The term “palliative” (from the Latin palliare, to cloak) is often applied to treatment that is given with the intention of reducing the severity of the symptoms of cancer or is intended to slow the progress of the disease. Palliative treatment is given without the intention of providing a cure. Much of the care that is provided to cancer patients is effectively palliative in nature and represents an enormous expenditure of resources by health agencies in developed countries.
A decision to use palliative therapy in cancer implies that the patient has a malignant disease process that has been recognized as being impossible to cure. The use of “radical” or aggressive therapies with curative intent would be futile for such patients. Palliative therapies for cancer are therefore given without any real expectation of permanently eradicating the disease process causing the symptoms, although very rarely, long-term survival and even cure can be an unintended but...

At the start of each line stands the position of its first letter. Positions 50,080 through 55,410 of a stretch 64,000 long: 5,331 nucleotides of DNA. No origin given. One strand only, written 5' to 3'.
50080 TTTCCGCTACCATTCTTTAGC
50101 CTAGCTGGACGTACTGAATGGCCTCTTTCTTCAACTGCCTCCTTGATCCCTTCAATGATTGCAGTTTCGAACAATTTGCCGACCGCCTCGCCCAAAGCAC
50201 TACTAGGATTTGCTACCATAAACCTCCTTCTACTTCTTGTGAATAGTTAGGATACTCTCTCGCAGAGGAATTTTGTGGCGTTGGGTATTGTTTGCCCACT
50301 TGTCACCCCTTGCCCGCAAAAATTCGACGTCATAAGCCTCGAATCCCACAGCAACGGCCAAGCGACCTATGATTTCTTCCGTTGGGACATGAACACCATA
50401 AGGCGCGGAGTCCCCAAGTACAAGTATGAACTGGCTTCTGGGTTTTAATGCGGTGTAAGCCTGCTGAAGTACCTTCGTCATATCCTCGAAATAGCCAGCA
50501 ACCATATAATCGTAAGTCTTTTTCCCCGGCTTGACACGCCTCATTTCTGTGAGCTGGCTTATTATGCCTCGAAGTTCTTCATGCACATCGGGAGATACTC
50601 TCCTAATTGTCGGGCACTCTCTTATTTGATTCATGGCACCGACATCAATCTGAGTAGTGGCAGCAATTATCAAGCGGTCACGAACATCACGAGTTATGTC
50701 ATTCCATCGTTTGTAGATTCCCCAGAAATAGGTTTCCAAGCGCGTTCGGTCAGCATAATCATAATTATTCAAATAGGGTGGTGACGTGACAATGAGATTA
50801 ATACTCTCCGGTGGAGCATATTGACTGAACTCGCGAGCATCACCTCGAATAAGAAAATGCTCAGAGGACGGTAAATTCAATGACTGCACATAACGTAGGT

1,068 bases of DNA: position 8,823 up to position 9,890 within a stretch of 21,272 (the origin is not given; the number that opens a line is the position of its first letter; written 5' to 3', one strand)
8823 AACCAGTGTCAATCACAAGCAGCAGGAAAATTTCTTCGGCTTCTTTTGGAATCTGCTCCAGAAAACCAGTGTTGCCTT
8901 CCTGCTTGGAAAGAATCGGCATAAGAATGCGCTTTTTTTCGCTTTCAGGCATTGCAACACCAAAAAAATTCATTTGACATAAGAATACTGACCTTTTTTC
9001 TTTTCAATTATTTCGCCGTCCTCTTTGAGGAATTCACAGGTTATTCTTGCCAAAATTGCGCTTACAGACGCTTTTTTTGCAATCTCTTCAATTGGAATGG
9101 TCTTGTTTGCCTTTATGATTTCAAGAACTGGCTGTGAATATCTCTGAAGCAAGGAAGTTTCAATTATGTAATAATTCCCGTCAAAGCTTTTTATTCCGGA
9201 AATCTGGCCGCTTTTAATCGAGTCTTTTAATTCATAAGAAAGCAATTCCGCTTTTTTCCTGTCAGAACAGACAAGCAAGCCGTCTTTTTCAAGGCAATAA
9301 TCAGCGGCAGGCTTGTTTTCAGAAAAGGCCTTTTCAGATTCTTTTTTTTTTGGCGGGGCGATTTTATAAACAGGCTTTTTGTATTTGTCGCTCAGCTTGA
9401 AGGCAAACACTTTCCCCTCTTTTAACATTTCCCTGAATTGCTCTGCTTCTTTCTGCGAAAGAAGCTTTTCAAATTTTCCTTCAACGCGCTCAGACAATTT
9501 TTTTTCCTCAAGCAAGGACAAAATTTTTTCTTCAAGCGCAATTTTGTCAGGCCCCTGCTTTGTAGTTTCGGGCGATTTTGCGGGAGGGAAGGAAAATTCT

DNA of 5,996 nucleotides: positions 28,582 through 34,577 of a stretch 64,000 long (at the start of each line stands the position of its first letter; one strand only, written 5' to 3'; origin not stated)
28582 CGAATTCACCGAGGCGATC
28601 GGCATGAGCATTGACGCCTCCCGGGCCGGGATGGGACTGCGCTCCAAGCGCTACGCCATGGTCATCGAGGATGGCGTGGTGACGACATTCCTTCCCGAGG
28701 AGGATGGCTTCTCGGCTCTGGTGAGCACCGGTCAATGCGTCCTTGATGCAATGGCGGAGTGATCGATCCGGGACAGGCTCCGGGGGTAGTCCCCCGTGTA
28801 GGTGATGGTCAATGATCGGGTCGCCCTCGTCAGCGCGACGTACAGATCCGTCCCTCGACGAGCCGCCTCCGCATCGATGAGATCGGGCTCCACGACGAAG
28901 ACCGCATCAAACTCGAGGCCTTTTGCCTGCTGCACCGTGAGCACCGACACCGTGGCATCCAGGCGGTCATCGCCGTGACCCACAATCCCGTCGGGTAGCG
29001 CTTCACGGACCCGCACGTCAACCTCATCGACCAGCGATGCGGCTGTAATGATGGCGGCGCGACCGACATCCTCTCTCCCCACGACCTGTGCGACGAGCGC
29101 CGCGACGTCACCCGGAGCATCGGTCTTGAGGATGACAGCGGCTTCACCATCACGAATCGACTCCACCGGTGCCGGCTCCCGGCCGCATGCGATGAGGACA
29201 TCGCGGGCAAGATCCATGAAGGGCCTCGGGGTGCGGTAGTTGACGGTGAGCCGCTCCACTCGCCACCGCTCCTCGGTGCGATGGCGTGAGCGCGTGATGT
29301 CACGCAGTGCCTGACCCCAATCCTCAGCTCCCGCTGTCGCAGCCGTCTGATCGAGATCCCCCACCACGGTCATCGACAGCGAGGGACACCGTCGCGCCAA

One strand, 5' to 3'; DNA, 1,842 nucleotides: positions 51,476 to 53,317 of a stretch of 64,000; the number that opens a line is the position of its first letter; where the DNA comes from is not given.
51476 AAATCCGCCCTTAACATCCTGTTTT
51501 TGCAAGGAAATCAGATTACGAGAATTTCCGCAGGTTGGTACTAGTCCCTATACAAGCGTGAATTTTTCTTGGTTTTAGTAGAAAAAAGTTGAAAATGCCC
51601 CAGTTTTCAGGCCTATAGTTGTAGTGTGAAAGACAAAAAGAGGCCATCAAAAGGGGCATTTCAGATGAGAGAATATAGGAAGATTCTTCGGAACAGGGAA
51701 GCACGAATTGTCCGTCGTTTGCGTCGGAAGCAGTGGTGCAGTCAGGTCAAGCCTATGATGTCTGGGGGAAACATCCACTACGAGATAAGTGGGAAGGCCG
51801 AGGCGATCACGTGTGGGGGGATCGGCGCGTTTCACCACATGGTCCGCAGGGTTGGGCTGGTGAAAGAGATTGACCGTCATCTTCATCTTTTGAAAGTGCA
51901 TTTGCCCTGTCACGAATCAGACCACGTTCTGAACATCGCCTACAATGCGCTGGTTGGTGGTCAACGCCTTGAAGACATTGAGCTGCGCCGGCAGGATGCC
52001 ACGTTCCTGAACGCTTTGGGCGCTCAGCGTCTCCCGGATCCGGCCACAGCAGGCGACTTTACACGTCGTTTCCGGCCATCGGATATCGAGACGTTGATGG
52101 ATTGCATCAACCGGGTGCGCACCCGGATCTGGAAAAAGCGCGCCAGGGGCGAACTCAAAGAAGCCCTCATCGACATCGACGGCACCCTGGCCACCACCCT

KeywordsAndrogen Receptor Follicular Lymphoma Advanced Prostate Cancer Palliative Chemotherapy Palliative Radiotherapy
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